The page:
He told us, the one regret of his life, was that he allowed Vittorio Storaro to shoot, One From the Heart, in segments, because he so admired him. He had originally intended to shoot it with 16 cameras from all different angles in a live recording. Vittorio said that it would be impossible to light it properly in that manner. So they shot it conventionally in many takes. He was 25 years ahead of his time as this is how live theatre like the Metropolitan Opera is shot today.


Today, Francis said that there are so many more options working with digital technology.  ”You are not locked into the footage you have shot. With digital you have unlimited choices, You can determine in one location you will show it in color in another in Black and White and in a third a totally different cut. Still, digital cinema is just another form of technology, cinema itself it is still about the art”. Francis believes that sound came too soon.  ”It would have probably been better for the development of the motion picture art form if sound had been developed 10 years later”. He said the forms will change but cinema will survive.


People often ask Francis what are his favorite films. They ask for his top 5-10 films. He says that between 1920-27 he could chose 5 films just in Berlin. There was a great abundance of films he admires. He says that cinema, like dreams, will continue to be fertile.  Asked about The Future of Cinema Francis felt that it continues to be abundant, although the costs to make great films is still very expensive.  It can be done.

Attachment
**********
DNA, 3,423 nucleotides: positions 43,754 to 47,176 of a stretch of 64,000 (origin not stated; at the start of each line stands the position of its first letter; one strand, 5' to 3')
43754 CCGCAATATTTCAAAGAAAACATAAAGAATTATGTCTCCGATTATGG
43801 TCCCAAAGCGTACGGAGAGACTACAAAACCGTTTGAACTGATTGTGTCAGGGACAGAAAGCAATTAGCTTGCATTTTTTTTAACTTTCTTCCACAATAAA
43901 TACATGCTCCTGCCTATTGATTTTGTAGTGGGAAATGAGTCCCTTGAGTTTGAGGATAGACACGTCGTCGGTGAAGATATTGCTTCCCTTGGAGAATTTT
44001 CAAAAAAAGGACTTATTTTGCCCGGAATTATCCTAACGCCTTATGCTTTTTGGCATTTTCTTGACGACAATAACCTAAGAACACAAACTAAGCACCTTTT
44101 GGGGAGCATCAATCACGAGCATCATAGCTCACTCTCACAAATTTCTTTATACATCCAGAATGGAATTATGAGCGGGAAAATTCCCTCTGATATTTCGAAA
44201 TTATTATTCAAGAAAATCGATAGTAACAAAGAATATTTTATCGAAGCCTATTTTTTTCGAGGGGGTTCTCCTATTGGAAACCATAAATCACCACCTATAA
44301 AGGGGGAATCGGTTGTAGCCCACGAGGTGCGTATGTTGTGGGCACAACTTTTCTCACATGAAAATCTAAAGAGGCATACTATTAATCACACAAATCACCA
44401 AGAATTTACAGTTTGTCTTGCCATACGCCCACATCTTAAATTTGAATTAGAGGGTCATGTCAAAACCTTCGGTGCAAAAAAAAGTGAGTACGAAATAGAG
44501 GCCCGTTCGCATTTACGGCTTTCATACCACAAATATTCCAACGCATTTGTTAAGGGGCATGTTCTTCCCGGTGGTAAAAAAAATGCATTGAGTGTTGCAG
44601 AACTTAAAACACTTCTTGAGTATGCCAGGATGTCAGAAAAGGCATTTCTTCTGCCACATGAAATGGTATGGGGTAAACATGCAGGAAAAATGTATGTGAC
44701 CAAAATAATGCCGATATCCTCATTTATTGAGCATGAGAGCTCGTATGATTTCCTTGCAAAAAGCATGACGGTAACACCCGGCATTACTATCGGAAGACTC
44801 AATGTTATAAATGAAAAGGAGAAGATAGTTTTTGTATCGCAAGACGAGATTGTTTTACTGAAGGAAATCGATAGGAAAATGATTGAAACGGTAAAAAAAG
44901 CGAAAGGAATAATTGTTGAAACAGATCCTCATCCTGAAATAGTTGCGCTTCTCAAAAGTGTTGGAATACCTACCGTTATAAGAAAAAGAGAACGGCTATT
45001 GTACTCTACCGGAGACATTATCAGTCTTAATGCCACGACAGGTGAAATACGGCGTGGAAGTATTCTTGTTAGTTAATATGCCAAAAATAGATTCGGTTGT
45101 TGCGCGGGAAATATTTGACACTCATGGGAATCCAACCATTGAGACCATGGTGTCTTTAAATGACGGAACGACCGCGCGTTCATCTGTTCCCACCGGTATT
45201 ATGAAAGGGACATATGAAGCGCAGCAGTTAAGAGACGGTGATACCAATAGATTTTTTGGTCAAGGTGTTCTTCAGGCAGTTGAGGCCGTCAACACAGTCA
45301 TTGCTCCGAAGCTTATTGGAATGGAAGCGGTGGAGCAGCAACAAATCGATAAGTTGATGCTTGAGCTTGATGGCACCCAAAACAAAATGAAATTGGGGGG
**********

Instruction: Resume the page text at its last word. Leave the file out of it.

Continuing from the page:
He said,”I am Italian. All Americans are immigrants that is what makes America great. It is a country that has appreciated its newcomers and has seen the value of new ideas. We have all struggled, and this is a gift, it makes you strong. We never know where new films and filmmakers will emerge from.  There have been great films from Iran, a few years ago a renaissance took place in Mexico, Italy is a nation of actors.  I have made and lost a lot of money but it has taught me that you cannot have great cinema without risk”.


Francis said, “I made Apocalypse Now and didn’t know it was going to be an adventure, I thought it was a war film”. He got Marlin Brando to work for a million a week for three weeks for Apocalypse Now.  “Then I did The Conversation.  George Lucas did Star Wars.  George is more talented than anyone knows.  He can do a lot more.”  Francis then told us about his personal approach to filmmaking, “I like telling personal, truthful stories about family rivalry.  In a mythical way it is a privilege to make movies about the arts.  I like to own my films.  Success is funny, I have won 5 oscars, have done 40, 50 films. I did 7 films in 6 years to pay off the banks over Zoetrope. Studios want what is familiar, to associate with certain actors and genres. They would love me to come back and make a gangster film for them. Marty Scorsese did King of Comedy and then switched to a long series of gangster films”.


photos(c) Marc Halperin


Francis concluded the discussion with “The next 25 years ahead will have shifts in technology.  There are always opportunities”.


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About MarlaLewinGFV

Lewin Marla
(Global Film Village)

Marla is a producer, playwright, screenwriter, publicist and now a journalist. She attends 12 to 20 film festivals per year. She has spoken on filmmaking at many festivals including Cannes and SXSW.


Los Angeles

United States